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Skyrocketing Petrol Prices: A Never-Ending Upward Spiral Grips Motorists

Skyrocketing Petrol Prices: A Never-Ending Upward Spiral Grips Motorists

In our upcoming EcoReporter segment, we will be discussing the recent rise in petrol prices for the fourth consecutive month. According to the RAC, petrol prices increased by an average of 4.5p per litre in September, with unleaded petrol reaching £1.57 per litre. This rise has pushed the cost of filling a family car to over £86.

The RAC attributes the increased fuel costs to higher global oil prices but also claims that petrol is being “overpriced.” However, independent forecourts argue that they are not unjustifiably pricing petrol higher than necessary. The Petrol Retailers Association, representing 64% of UK forecourts, explains that margins are under pressure due to higher labor and energy costs, as well as reduced sales.

While the cost of living in the UK has slightly eased, with inflation falling to 6.7%, rising fuel prices for both petrol and diesel will put additional pressure on household finances. The RAC’s data for September shows that petrol rose by 4.5p per litre on average, while diesel increased by 8p per litre. Diesel prices have risen from £1.54 to £1.63 per litre since the start of last month.

Simon Williams, the spokesperson for the RAC, claims that petrol is currently overpriced by around 7p per litre. He highlights that in the last two weeks, the wholesale cost of diesel has become 10p per litre more expensive than petrol, yet the gap at the pumps is only 5p. Williams argues that if retailers were playing fair, petrol would be at least 7p cheaper, around £1.50 per litre.

Gordon Balmer, the executive director of the Petrol Retailers Association, counters the RAC’s claims, stating that margins have inevitably increased due to higher running costs. He criticizes the RAC for attempting to incite public anger by suggesting otherwise.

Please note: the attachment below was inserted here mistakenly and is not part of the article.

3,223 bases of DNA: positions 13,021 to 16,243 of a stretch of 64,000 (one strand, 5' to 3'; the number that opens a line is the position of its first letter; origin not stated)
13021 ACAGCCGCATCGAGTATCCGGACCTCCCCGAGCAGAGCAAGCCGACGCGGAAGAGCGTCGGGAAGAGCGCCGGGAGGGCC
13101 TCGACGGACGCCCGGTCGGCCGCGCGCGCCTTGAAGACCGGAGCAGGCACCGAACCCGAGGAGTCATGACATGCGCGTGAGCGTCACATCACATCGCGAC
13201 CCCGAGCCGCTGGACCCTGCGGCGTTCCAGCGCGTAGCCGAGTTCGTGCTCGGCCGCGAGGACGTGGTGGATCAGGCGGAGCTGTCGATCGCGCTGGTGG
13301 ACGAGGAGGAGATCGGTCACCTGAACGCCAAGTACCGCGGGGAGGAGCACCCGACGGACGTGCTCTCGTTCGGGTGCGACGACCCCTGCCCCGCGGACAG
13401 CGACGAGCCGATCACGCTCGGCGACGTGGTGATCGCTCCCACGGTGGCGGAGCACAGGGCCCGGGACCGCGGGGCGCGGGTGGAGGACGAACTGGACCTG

The RAC spokesperson expresses concern over the higher retailer margins for petrol and refers to a previous investigation by the competition watchdog into supermarket fuel retailers. As a result of the investigation, some retailers agreed to establish a scheme allowing drivers to compare live fuel prices online, and the government plans to make this practice mandatory. The BBC reached out to Asda, Sainsbury’s, Morrison’s, and Tesco, the four major fuel-selling supermarkets, for comment. Asda claims to remain the cheapest place for drivers to fill up, with unleaded petrol being 4.8p cheaper on average. Sainsbury’s welcomes greater pricing transparency in the fuel market and asserts that it consistently offers among the lowest fuel prices in every area it operates.

Fuel prices experienced a sharp increase during 2021 and the first half of 2022, driven by soaring oil prices following Russia’s invasion of Ukraine. However, prices fell back in late 2022 and the first half of this year before the recent uptick. The latest rise is a result of Saudi Arabia and Russia, members of the OPEC+ group, deciding to reduce production in August. This reduction in production has led to higher oil prices, with Brent crude oil rising above $90 a barrel.

Additionally, the weaker value of sterling has made wholesale fuel, traded in US dollars, more expensive to buy in the UK. To save money on petrol and diesel, the RAC recommends watching your speed, as driving at 45-50mph is the most fuel-efficient speed. It also suggests switching off the air conditioning, as it can increase fuel consumption.

In our EcoReporter segment, we aim to present a 500-word commentary that is both search engine-friendly and engaging for environmentally-conscious individuals. Our coverage is appropriate for all audiences and avoids mature themes, offering a fresh and unique perspective on the topic.

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